How to Become a Pest Control Technician
Research the requirements to become a pest control technician. Learn about the job description and duties, and read the step-by-step process to start a career in pest control.
Requirements to Become a Pest Control Technician
Pest control technicians diagnose and control pest problems, such as those involving roaches, termites and small rodents. They perform inspections and form strategies to eliminate pests. Technicians use a variety of pesticides consisting of toxic gasses or chemical solutions to solve pest nuisances. Most states require that those who apply pesticides be licensed. Aspiring pest control technicians frequently receive a combination of pre-employment education and on-the-job training. Additional postsecondary education could prove valuable for individuals who later decide to start their own pest control businesses.
The following table contains the main requirements for being a pest control technician:
|Degree Level||High school diploma or equivalent , though some states require additional training*|
|Licensure||Licensure is required by most states*|
|Experience||Entry-level; experience not typically required for technicians**|
|Key Skills||Detail oriented, physical strength, stamina and customer service skills*|
|Computer Skills||Bookkeeping software skills can be helpful*|
|Technical Skills||Familiarity with using chemical solutions and toxic gasses***|
|Additional Requirements||Good driving record usually required*|
Sources: *U.S. Bureau of Labor Statistics; **National Pest Management Association; ***O*Net Online.
Step 1: Complete Training
Though many employers require only a high school diploma or the equivalent for employment, some employers and state agencies require formalized training. Training courses, which last approximately three months, often address pesticide safety and general use of pesticides. New pest control technicians also might need to complete on-the-job training.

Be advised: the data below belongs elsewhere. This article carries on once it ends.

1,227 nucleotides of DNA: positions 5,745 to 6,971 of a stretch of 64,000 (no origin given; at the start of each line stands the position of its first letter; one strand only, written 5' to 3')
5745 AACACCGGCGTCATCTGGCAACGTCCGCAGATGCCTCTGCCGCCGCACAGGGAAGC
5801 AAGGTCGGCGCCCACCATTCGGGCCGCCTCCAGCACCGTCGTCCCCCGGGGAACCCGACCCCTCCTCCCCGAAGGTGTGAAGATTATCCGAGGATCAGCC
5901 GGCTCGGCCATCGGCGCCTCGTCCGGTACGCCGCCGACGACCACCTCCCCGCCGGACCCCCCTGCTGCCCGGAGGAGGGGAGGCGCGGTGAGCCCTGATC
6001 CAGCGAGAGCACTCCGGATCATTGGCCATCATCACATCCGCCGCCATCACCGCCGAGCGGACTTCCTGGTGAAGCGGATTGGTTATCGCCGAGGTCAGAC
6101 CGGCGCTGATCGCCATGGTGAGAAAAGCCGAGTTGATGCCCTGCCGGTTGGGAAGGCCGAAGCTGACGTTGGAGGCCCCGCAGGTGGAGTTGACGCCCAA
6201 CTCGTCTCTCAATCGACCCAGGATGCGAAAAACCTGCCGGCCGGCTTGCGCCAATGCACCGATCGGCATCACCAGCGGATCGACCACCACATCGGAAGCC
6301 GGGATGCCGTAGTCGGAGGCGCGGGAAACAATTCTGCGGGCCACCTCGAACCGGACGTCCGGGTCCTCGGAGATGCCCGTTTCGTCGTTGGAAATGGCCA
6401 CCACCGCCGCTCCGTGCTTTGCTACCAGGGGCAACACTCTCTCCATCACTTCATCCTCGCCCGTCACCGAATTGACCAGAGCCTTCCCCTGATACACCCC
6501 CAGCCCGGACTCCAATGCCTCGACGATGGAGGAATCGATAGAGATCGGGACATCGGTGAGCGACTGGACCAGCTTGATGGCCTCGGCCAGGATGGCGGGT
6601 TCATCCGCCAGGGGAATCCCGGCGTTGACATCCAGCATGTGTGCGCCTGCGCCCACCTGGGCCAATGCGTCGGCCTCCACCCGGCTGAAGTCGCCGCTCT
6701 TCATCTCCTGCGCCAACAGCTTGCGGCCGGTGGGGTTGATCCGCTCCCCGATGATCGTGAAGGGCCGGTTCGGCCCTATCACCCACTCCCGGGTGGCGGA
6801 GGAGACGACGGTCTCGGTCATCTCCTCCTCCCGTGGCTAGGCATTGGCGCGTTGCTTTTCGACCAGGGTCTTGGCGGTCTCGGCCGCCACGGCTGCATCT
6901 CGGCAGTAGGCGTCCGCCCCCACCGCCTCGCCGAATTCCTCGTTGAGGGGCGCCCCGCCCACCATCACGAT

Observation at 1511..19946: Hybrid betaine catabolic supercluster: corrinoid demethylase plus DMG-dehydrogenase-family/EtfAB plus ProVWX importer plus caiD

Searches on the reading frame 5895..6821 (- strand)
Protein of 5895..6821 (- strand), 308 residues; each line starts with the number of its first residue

- Acquire bookkeeping and general business skills. Individuals who hope to work for themselves must be able to perform business-related tasks. One might take classes in bookkeeping or business management to prepare for these duties.
Step 2: Get Licensed
Most states require candidates to be licensed or certified to work as a pest control technician; a state's agriculture department is normally the responsible licensing agency. In many states, candidates must be a minimum of 18 years old and pass a written exam to be eligible for licensing. Upon completion of the examination, the applicant must usually submit a licensing application with the appropriate fee. Some states have additional requirements.
Step 3: Earn Continuing Education Credits
Some states require that pest control technicians undertake continuing education to maintain licensure. By enrolling in continuing education courses, technicians also can keep up with the latest trends and techniques in pest control. Such courses might be offered by a state's licensing agency. Additionally, one can take courses that provide training in handling specific types of pests, such as termites or bedbugs.
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